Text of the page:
environment by giving physical form to digital information, making bits directly manipulable and perceptible.
Our goal is to invent new design media for artistic expression as well as for scientific analysis, taking
advantage of the richness of human senses and skills – as developed through our lifetime of interaction
with the physical world – as well as the computational reflection enabled by real-time sensing and digital
Radical Atoms takes a leap beyond Tangible Bits by assuming a hypothetical generation of materials that can
change form and properties dynamically, becoming as reconfigurable as pixels on a screen. Radical Atoms is
the future material that can transformits’shape, conform to constraints, and inform the users of their
affordances. Radical Atoms is a vision for the future of human-material interaction, in which all digital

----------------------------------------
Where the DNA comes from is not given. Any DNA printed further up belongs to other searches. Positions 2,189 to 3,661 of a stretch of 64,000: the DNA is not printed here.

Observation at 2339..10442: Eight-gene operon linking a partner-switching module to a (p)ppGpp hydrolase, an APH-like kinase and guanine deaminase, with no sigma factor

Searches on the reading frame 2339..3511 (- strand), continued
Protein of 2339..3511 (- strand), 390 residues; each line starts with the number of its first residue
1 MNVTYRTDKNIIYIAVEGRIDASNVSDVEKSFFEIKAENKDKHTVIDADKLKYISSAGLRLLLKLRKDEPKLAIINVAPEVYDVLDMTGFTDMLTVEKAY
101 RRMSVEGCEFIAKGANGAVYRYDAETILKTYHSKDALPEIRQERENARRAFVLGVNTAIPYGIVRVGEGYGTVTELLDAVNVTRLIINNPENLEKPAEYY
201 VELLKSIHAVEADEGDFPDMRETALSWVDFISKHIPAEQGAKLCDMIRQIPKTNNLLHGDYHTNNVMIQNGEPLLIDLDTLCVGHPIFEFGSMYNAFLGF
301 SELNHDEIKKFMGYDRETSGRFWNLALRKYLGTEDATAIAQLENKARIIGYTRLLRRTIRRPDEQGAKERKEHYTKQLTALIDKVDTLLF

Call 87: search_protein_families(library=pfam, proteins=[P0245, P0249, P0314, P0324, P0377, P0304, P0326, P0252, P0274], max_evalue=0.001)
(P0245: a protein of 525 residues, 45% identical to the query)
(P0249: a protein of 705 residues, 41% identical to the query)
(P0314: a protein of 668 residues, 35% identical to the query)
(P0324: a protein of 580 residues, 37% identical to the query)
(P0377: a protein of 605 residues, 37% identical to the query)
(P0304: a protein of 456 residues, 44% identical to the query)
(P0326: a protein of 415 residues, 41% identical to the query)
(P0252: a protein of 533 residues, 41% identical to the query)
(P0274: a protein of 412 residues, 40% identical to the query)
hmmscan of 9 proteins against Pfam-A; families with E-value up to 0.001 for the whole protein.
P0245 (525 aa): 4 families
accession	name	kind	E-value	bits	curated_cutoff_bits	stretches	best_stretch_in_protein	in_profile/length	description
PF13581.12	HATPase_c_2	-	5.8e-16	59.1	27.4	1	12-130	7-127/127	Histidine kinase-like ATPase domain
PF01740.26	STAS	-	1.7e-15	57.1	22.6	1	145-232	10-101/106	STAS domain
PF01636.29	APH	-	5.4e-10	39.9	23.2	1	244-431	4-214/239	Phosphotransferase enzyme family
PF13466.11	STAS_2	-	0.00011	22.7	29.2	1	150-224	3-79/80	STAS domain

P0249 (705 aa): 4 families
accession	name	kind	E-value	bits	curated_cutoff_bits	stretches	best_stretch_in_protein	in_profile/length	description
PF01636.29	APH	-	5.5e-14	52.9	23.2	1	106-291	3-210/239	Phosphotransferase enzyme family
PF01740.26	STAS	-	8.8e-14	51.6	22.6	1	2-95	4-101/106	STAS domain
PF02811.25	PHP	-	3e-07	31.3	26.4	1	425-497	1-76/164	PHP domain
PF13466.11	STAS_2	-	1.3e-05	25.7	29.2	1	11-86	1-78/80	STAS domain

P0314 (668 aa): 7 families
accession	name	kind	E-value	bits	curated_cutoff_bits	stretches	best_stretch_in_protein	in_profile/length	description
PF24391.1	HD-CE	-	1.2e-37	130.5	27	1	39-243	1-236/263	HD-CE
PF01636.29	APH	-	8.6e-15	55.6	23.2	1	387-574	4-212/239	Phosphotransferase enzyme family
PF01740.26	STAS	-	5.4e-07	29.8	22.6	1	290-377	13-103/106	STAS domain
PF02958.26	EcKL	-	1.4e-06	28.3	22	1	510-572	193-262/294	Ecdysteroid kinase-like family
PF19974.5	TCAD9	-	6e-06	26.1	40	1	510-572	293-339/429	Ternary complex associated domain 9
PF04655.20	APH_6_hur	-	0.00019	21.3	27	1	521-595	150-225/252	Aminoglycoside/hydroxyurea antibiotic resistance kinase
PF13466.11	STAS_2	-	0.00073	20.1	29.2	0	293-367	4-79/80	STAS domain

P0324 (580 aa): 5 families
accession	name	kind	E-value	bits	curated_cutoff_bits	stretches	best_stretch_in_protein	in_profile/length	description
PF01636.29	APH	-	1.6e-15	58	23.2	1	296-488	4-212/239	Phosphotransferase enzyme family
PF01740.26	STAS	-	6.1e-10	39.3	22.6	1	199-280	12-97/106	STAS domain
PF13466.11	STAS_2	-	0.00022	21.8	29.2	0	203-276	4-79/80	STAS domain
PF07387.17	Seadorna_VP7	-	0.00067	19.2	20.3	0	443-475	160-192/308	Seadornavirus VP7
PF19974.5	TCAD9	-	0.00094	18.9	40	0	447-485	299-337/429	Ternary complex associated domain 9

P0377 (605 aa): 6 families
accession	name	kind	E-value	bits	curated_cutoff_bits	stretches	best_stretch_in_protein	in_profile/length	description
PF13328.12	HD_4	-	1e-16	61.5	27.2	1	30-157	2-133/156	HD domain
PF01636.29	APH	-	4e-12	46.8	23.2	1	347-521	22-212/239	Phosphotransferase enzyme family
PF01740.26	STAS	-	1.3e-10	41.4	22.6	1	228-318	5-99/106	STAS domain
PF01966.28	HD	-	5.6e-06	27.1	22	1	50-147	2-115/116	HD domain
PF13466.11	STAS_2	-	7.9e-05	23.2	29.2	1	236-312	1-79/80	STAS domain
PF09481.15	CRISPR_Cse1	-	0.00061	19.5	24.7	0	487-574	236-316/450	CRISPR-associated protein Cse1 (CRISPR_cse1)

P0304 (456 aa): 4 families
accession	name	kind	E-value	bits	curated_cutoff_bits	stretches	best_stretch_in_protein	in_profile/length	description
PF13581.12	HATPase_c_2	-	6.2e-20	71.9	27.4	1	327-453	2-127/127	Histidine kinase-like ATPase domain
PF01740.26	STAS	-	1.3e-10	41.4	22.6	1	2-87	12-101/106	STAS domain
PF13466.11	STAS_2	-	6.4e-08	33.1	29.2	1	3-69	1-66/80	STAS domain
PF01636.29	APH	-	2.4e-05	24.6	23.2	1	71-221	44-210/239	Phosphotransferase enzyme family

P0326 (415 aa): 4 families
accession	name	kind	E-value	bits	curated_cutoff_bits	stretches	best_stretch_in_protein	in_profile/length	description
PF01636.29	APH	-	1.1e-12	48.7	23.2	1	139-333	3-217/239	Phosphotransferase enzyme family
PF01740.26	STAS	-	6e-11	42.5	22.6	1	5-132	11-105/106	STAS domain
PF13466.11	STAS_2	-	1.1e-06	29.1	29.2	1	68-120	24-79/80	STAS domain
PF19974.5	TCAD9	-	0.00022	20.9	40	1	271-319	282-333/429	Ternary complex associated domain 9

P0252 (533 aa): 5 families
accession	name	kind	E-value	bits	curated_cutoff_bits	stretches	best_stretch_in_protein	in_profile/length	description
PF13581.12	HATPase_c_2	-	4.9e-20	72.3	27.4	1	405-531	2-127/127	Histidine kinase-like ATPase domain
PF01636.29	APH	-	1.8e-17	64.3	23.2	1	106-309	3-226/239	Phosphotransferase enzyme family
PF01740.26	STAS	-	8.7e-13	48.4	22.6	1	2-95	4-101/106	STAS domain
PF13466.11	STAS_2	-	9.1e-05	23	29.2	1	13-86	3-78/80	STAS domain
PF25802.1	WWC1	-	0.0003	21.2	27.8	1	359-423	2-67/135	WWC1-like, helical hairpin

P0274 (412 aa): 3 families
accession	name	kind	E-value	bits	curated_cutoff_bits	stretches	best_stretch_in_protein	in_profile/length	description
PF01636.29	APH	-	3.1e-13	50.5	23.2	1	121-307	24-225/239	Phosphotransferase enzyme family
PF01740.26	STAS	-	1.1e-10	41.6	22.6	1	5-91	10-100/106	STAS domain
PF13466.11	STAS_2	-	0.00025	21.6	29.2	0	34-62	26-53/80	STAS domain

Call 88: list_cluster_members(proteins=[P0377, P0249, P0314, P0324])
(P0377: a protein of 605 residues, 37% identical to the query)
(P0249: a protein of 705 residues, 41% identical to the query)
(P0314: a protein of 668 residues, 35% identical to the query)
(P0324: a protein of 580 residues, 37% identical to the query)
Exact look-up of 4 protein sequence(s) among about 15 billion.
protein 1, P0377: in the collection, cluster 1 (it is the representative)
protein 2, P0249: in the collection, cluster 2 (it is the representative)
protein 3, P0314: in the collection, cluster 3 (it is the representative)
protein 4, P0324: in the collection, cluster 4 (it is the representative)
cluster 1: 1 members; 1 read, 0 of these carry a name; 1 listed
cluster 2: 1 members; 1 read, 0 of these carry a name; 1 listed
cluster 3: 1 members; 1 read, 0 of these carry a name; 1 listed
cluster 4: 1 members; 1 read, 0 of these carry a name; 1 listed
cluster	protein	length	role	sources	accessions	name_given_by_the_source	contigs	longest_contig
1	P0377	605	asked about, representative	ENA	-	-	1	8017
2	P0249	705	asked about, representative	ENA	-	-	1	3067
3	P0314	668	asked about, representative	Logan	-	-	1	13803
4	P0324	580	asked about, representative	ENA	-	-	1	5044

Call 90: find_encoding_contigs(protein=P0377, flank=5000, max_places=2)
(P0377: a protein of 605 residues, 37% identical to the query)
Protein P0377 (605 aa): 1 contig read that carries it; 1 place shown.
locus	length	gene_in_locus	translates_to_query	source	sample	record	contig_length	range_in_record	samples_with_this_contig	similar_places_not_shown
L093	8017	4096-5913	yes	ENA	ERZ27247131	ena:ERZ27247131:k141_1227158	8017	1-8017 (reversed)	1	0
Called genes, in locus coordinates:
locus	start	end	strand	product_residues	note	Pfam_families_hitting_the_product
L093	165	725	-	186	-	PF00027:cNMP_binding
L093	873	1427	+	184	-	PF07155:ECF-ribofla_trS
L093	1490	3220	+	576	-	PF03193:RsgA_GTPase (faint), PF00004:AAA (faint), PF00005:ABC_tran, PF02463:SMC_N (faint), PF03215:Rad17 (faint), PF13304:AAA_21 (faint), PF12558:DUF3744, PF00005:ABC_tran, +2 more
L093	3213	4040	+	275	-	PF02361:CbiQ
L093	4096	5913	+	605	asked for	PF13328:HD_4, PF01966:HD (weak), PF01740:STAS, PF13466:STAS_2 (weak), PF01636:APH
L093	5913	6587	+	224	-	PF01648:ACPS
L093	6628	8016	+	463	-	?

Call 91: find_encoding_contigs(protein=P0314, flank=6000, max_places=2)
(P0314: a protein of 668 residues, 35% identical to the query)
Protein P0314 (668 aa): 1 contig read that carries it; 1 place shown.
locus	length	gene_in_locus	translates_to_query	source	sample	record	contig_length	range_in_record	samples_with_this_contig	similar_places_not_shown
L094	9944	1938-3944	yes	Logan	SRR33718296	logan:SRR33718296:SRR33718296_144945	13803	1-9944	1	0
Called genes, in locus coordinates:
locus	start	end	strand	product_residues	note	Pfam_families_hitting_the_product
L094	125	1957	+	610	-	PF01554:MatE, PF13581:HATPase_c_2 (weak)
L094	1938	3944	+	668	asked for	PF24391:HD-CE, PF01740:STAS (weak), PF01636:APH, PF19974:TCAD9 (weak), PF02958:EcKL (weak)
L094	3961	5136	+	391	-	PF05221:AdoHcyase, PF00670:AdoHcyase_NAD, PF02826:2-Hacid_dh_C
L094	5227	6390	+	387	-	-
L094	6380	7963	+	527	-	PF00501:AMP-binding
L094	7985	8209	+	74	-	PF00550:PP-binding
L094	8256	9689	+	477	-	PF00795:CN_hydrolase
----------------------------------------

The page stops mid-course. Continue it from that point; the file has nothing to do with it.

information has a physical manifestation so that we can interact directly with it. Even though we may need to wait decades before atom hackers (material scientists, self-organizing nano-robot engineers, etc.) invent the
enabling technologies for Radical Atoms, we believe the exploration of interaction design techniques can begin today.
I will present the trajectory of our vision-driven design research from Tangible Bits towards Radical Atoms.

Bio :
Hiroshi Ishii is a Jerome B. Wiesner Professor of Media Arts and Sciences at the MIT Media Lab.
He was named Associate Director at the Media Lab in May 2008. He is co-director of the Things That Think